Organic Food Accounts For 5 Percent Of The Total Food Market Sale

1289 WordsNov 29, 20156 Pages
Organic food accounts for 5 percent of the total food market sale (“U.S. Organic Industry Survey 2015”).Although 5 percent may not seem as much, it is a start to the revolution of making planet Earth greener. The organic food market is growing and in order to help this growth generate more interest we need ideas that go beyond the regular grocery store. We need a new concept that will help people become more hands on the food they consume. Two TED talks, one presented by Pam Warhurst and another by Britta Riley, present future systems that will help develop a greener Earth and provide us with more organic productivity. Pam Warhurst starts a program that uses unused land to grow fruits and vegetables. Alternatively, Britta Riley presents an…show more content…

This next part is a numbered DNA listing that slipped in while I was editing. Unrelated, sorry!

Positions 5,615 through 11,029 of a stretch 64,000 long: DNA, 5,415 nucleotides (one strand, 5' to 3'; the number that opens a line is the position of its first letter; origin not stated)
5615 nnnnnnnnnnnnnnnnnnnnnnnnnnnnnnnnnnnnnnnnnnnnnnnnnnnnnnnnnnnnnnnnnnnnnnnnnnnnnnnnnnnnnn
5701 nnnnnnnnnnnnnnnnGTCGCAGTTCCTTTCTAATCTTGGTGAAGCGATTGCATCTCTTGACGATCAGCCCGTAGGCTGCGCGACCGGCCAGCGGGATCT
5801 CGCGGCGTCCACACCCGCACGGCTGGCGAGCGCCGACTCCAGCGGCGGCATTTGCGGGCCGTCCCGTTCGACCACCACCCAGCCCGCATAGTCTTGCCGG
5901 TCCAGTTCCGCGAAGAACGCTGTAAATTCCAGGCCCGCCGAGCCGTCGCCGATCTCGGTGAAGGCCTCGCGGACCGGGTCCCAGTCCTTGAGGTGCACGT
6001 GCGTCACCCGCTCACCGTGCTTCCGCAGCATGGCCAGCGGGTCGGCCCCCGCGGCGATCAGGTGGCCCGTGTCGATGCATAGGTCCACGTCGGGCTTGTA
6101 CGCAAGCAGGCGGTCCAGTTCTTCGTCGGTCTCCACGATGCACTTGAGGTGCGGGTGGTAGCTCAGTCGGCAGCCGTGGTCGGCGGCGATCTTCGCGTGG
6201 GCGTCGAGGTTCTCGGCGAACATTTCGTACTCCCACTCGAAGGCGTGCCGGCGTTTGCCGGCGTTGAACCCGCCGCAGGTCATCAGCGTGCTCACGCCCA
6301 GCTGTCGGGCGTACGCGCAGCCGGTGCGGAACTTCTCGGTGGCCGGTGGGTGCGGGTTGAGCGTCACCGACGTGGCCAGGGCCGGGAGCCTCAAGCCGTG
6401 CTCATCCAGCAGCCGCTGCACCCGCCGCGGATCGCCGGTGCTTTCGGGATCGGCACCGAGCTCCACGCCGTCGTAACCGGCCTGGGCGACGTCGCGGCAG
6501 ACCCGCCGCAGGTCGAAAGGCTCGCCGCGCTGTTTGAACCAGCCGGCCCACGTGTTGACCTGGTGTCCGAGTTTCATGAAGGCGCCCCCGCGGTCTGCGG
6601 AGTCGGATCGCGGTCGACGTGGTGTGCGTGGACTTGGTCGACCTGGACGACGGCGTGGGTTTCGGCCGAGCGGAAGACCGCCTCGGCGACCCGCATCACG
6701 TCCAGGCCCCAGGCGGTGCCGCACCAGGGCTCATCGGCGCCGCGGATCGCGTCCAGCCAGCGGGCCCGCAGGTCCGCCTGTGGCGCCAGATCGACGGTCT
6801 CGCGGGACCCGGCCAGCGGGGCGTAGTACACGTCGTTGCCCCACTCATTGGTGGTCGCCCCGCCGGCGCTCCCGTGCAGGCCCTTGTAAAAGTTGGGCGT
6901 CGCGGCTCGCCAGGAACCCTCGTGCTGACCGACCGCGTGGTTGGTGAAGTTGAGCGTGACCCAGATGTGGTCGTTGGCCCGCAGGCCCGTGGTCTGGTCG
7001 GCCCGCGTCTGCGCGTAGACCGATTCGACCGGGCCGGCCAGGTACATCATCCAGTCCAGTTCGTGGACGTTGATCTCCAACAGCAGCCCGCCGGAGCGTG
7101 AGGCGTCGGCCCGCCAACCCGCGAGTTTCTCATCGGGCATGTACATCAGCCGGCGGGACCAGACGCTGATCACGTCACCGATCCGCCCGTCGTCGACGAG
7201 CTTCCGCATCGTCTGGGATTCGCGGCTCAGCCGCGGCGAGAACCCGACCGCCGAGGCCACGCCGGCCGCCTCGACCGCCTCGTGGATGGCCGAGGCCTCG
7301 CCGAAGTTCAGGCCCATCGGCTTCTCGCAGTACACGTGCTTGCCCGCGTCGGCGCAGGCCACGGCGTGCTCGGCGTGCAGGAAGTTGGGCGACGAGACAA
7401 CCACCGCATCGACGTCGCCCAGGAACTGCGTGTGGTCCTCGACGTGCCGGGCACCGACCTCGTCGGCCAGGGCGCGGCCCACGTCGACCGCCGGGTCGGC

The waste from these chemicals go into waterways and escapes into the air, which in turn harms wildlife and humans (Impacts of industrial agriculture: environmental damage).”Organic farming starts with the nourishment of the soil, which eventually leads to the nourishment of the plant and, ultimately our bodies.”(Top 10 reasons to grow your own organic farm).With this being said it is clear that organically grown food is crucial since it begins with a better condition for the environment and ends with a better health for consumers. In the first TED talk by Pam Warhurst, she presents an idea which incorporates using unused land in front of hospitals or people’s front gardens to plant organic fruits and vegetables. This idea is called Incredible Edible and it began in Todmorden, England (Warhurst). The whole thing started without the permission of anybody, Pam and a group of other people just began to go around and ask if they could plant food (Warhurst).Now they even have tourism in Todmorden just for the fact that edible plants are located everywhere. The more people become interested in the idea of having organic food located everywhere, the more closer we become to having a cleaner environment. Although some may say that small actions are meaningless to tomorrow’s problems this idea proves otherwise. Pam relates the idea to a type of “propaganda gardening”. When fruits and vegetables are switched from the typical
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